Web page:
Last Thursday the U.S. Appeals Court struck down a provision of the Defense of Marriage Act, another paver on the path to same-sex marriage. Fortune says 28% of U.S. households are now one person, double the 1960 rate. Like it or not, we’re headed toward a new definition of “family.”
My LA neighborhood embraces all kinds, and I marvelled at my microcosmic example of how times have changed for American families.
My daughter is one of two girls on a city baseball league (its own little marvel, thanks to Title IX). Here’s a recent exchange from the bleachers:
Dad 1: “Who are the parents of Boy 1?”
Me: “That’s Mom 1’s son. There’s no dad in their family, it’s just her.
Boy 1 is our speediest runner. His father is an anonymous sperm donor, just like the father of my beautiful girl.
Me: “And whose kid is Boy 2?”
Boy 2 is our most naturally gifted player. He’s clearly of South American descent, but I hadn’t noticed any parents who look like that.
Dad 1: “Oh that’s Dad 2’s kid… and Dad 3’s,” he says, signaling toward the guy keeping score.
Pretty soon the game is running overtime, and I hear Dad 1 struggling with drop-off logistics on his cell. So to I offer to give his kid a ride home.
Dad 1: “Oh cool, that’s great, Sam will be there.”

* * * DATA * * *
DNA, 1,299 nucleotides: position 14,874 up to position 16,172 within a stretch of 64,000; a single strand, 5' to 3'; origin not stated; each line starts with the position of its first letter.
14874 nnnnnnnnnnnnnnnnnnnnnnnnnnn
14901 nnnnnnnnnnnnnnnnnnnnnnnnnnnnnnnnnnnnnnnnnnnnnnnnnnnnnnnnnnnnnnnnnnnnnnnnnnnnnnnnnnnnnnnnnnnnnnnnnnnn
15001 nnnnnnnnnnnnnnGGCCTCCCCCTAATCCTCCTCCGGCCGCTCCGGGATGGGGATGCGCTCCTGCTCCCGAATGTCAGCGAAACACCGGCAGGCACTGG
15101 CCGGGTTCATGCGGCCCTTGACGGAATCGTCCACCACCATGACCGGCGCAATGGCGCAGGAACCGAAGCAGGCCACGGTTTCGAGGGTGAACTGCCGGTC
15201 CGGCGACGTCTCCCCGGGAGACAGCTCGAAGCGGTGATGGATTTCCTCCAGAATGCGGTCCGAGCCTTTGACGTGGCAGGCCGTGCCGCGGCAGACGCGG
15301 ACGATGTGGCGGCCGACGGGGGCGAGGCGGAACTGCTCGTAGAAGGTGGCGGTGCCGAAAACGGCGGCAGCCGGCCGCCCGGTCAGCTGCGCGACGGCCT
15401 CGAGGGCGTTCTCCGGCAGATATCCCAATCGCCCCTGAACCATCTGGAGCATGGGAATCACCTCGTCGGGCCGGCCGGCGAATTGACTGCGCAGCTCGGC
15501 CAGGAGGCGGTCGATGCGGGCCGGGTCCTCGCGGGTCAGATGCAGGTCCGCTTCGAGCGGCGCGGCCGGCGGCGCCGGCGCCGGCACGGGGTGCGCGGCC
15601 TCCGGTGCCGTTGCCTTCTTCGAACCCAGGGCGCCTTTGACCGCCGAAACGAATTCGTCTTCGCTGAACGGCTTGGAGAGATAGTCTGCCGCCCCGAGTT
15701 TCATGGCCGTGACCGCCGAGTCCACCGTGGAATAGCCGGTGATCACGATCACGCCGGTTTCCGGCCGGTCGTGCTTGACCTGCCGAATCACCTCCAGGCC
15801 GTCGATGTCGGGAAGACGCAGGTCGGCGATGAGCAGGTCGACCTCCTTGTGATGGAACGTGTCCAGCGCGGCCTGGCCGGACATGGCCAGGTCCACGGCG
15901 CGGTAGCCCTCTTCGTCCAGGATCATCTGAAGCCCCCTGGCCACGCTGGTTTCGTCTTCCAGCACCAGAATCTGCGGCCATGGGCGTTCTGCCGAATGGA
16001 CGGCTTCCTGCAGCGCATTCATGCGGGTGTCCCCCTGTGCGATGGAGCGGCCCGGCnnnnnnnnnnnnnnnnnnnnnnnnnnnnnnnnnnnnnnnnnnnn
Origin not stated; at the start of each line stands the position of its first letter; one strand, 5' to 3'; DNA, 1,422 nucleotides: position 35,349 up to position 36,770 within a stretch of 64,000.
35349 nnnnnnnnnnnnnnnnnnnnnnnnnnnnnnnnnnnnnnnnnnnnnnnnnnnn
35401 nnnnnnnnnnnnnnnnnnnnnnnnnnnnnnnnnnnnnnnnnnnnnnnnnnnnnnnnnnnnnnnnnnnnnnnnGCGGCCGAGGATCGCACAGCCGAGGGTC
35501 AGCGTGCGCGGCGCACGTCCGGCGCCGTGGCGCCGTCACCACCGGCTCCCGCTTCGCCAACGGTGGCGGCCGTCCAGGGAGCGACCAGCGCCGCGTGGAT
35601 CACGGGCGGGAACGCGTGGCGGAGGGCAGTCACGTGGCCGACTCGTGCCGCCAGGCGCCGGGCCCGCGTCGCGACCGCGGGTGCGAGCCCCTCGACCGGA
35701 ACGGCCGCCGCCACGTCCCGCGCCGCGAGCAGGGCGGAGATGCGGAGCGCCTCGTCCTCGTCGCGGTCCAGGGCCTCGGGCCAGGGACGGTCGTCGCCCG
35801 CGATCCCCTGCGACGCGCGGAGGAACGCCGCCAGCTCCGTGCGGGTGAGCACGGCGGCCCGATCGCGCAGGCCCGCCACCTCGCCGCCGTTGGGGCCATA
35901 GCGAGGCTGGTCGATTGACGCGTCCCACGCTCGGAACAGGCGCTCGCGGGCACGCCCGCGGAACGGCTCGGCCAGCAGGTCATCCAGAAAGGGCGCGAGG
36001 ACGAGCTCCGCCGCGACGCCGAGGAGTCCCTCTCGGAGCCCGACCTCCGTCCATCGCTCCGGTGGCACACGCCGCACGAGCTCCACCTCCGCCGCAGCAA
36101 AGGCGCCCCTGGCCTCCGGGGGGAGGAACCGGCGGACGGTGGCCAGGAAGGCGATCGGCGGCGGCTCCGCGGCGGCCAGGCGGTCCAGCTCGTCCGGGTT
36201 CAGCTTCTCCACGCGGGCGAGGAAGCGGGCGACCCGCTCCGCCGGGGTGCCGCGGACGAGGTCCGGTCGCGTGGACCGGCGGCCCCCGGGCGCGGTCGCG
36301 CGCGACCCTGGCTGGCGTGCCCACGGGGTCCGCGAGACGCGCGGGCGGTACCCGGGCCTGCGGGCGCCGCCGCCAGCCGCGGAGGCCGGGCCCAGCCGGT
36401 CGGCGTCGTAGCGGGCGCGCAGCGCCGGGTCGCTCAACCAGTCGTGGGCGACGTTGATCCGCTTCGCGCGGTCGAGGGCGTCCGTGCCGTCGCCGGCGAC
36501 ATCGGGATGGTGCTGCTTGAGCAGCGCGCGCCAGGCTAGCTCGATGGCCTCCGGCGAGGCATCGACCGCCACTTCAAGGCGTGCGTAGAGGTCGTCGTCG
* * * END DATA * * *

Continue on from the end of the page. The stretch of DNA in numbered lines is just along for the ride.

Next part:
Dad 1’s kid and mine used to go to the same school. I don’t know him well, but — and not to gender stereotype — he’s a pretty manly guy. So I run home and check my old school phone directory. Sure enough, there it is in plain ink: this boy, too, has two dads.
We’re 4-for-4. Who knew the non-traditional family would become as all-American as baseball, apple pie, and Chevrolet?
Tags: baseball, Defense of Marriage Act, DOMA, gay, non-traditional familiy, single mom, SMC, straight
Compare your definition of family to the norms in your community. Sometimes I feel inauthentic referring to what I have as a family, since my nuclear family is just my daughter and me. But all families are different. What defines us is our commitment to love, to respect and care for, and to expect the same in return, through thick or thin.